"The Nineteenth century saw a great Springtime of Nations as the revolutions of 1848 saw new countries created the length and breadth of Europe. In our world today we are now seeing our own Spring Awakening with people and cultures that have long been dormant and subdued asserting their right to exist, their right to dream." Adam Price MP
FINANCE Minister Jane Hutt has been accused of “sleeping on the job” after the head of Wales’ leading think tank claimed the Scottish Government had managed to fend off Treasury cuts totalling hundreds of millions of pounds that are hitting Wales.
The Assembly Government has lost £385m after Chancellor George Osborne and Chief Secretary to the Treasury Danny Alexander decided to end the arrangement under which unspent cash could be carried forward into the next financial year.
In Scotland, however, the amount lost has been restricted to £23m.
John Osmond, director of the Institute of Welsh Affairs think tank, revealed the discrepancy.
But last night Welsh Labour accused him of getting his figures wrong and maintained that the blame for Wales’ loss lay entirely with the Westminster coalition.
Mr Osmond said: “I’ve learned that once again Wales has been outplayed by Scotland.
“In the case of Scotland the loss of what is termed ‘accumulated end of year flexibility’ was limited to just £23m. How could this have happened given the much higher level of public funding, about double, that Scotland receives compared with Wales?
“The sad truth is that the Scottish Government has proved much more agile and streetwise when dealing with the Treasury and safeguarding Scottish interests.”
Over the course of the 2008-09 to 2010-11 Comprehensive Spending Review years John Swinney, the SNP’s Scottish Finance Minister, did a deal with the Treasury that reduced most of the £850m end of year flexibility stock that had existed at the start of the period.
Thanks to this initiative Scotland ended up losing only £23m when the Treasury clawed back the outstanding cash at the time of the 2011 UK Budget in March.
By the time of the beginning of the 2010-11 financial year Mr Swinney had whittled the Scottish accumulated end of year stock down from the original £850m to around £150m.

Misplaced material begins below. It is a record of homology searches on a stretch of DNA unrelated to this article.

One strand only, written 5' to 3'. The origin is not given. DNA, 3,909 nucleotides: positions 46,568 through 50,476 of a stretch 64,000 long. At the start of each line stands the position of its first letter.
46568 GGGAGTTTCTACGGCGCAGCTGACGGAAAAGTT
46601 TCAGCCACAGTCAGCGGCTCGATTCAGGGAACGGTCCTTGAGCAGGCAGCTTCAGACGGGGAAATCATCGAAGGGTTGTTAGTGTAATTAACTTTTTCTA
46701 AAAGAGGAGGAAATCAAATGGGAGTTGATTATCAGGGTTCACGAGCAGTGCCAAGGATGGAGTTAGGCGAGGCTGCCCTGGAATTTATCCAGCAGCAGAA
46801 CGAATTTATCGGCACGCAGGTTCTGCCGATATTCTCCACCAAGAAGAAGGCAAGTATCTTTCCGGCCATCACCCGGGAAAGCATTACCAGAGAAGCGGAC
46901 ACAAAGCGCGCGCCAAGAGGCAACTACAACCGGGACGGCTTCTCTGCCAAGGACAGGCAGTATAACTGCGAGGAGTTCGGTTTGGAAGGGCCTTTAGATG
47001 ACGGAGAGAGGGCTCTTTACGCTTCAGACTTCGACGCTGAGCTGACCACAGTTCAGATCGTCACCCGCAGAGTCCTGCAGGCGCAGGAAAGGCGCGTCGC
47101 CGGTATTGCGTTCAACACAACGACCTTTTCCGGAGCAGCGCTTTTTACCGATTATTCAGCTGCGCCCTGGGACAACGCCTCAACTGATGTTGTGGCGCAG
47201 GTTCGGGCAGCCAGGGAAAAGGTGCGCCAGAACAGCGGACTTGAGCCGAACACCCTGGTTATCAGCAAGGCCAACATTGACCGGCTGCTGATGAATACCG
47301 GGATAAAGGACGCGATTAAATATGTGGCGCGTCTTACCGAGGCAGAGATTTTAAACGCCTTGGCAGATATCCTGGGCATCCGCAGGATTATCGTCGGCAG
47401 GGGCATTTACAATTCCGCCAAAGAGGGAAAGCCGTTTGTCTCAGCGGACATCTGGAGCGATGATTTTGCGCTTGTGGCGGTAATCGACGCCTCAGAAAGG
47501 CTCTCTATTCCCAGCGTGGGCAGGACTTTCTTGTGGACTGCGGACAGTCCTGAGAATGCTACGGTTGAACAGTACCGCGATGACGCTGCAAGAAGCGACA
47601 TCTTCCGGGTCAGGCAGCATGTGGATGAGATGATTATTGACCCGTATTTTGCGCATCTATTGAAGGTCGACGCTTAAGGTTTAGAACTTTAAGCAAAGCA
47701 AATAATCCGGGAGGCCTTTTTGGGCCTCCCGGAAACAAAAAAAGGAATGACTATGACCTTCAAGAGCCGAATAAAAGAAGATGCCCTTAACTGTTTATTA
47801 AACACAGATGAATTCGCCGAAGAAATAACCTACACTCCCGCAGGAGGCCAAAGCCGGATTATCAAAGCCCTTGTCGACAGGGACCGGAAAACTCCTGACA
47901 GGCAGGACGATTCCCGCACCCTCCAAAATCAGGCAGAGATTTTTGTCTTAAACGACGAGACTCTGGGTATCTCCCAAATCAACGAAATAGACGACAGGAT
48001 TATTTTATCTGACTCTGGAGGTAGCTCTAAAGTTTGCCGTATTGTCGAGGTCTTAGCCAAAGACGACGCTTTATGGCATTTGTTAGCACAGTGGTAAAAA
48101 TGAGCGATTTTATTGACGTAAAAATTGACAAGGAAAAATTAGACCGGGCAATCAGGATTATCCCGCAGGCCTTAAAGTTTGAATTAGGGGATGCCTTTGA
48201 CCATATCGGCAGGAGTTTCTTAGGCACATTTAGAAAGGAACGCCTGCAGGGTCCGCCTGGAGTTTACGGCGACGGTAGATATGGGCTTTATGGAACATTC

He then did a further deal with the Treasury to change the size of the Scottish Budget in 2010-11 to allow him to carry over most of the unspent resources into the current financial year. The result was to cushion the Scottish Budget against the spending cuts.
Mr Swinney finessed his deal in collaboration with Michael Moore, the Liberal Democrat Secretary of State for Scotland.
In a written answer on March 15, Mr Moore told the Westminster Parliament that the UK Government was allowing Scotland to carry forward £130m of agreed underspend from the 2010-11 financial year into the current one.
He said: “In recognition of the unique situation of the devolved administrations, the Government have allowed Scotland to carry forward £130m of agreed under spend from this year into next.”
Mr Osmond writes in a blog posting on the IWA’s website: “Note Michael Moore’s use of the plural when he referred to the devolved administrations. However, only Scotland was allowed to carry forward this spending.
“Why did the same not apply to Wales? Where were the negotiations between Welsh Finance Minister Jane Hutt and the Welsh Conservative Secretary of State Cheryl Gillan that could have led to Wales being given the same favourable treatment as Scotland?
“The answer must be that the Welsh case was not put, or if it was, ineffectively.”
On February 10 this year Ms Hutt put out a statement saying she was “extremely unhappy” that Mr Alexander was proceeding with plans to write off the Welsh Government’s £385m of unspent money.
Ms Hutt said in her statement: “This is our money voted by Parliament for Wales. It should be used to support investment in public services and in supporting the economic recovery, rather than retained by the Treasury.”
“We will continue to oppose the UK Government’s plans to take away our end of year flexibility stocks and stand up for the interests of the people of Wales.”
Mr Osmond said: “The problem with this, of course, is that Jane Hutt was attempting to close the barn door after the horse had long gone.
“She should have been following the course set by her counterpart in Scotland and begun running down the Welsh Government’s end of year stocks by diverting them into a capital fund at the start of the Comprehensive Funding Spending review period three years ago.
“Jane Hutt should also have ensured that the Wales Office and [Secretary of State for Wales] Cheryl Gillan were on side and arguing the Welsh case as strongly as was the Secretary of State for Scotland. Or is this just another example of the ineffectiveness of the Wales Office?
“As for Jane Hutt, rather than ‘standing up for the interests of the people of Wales, was she sleeping on the job?”
A Welsh Labour spokesman said: “John Osmond’s article is based on a number of assumptions that are simply incorrect. The idea that Scotland has been afforded a special deal in the handling of end of year flexibility is just not right. He has conflated EYF with the issue of in-year carry forward.”
He added: “The notion that Scotland have been somehow preparing for an EYF smash and grab from the UK Government this spring is nonsensical.” He accused the Government of “pocketing money which has been allocated to the devolved nations” and said it was unprecedented and unjustifiable.
He said: “Wales particularly is underfunded, as clearly identified by the Holtham Commission, and the removal of EYF is indeed harsh.”
A Treasury spokesman said: “The Government’s priority is to deal with the deficit, the nation’s credit card. The End Year Flexibility system led to accumulated stocks of around £20bn which would further increase the deficit if they were spent.”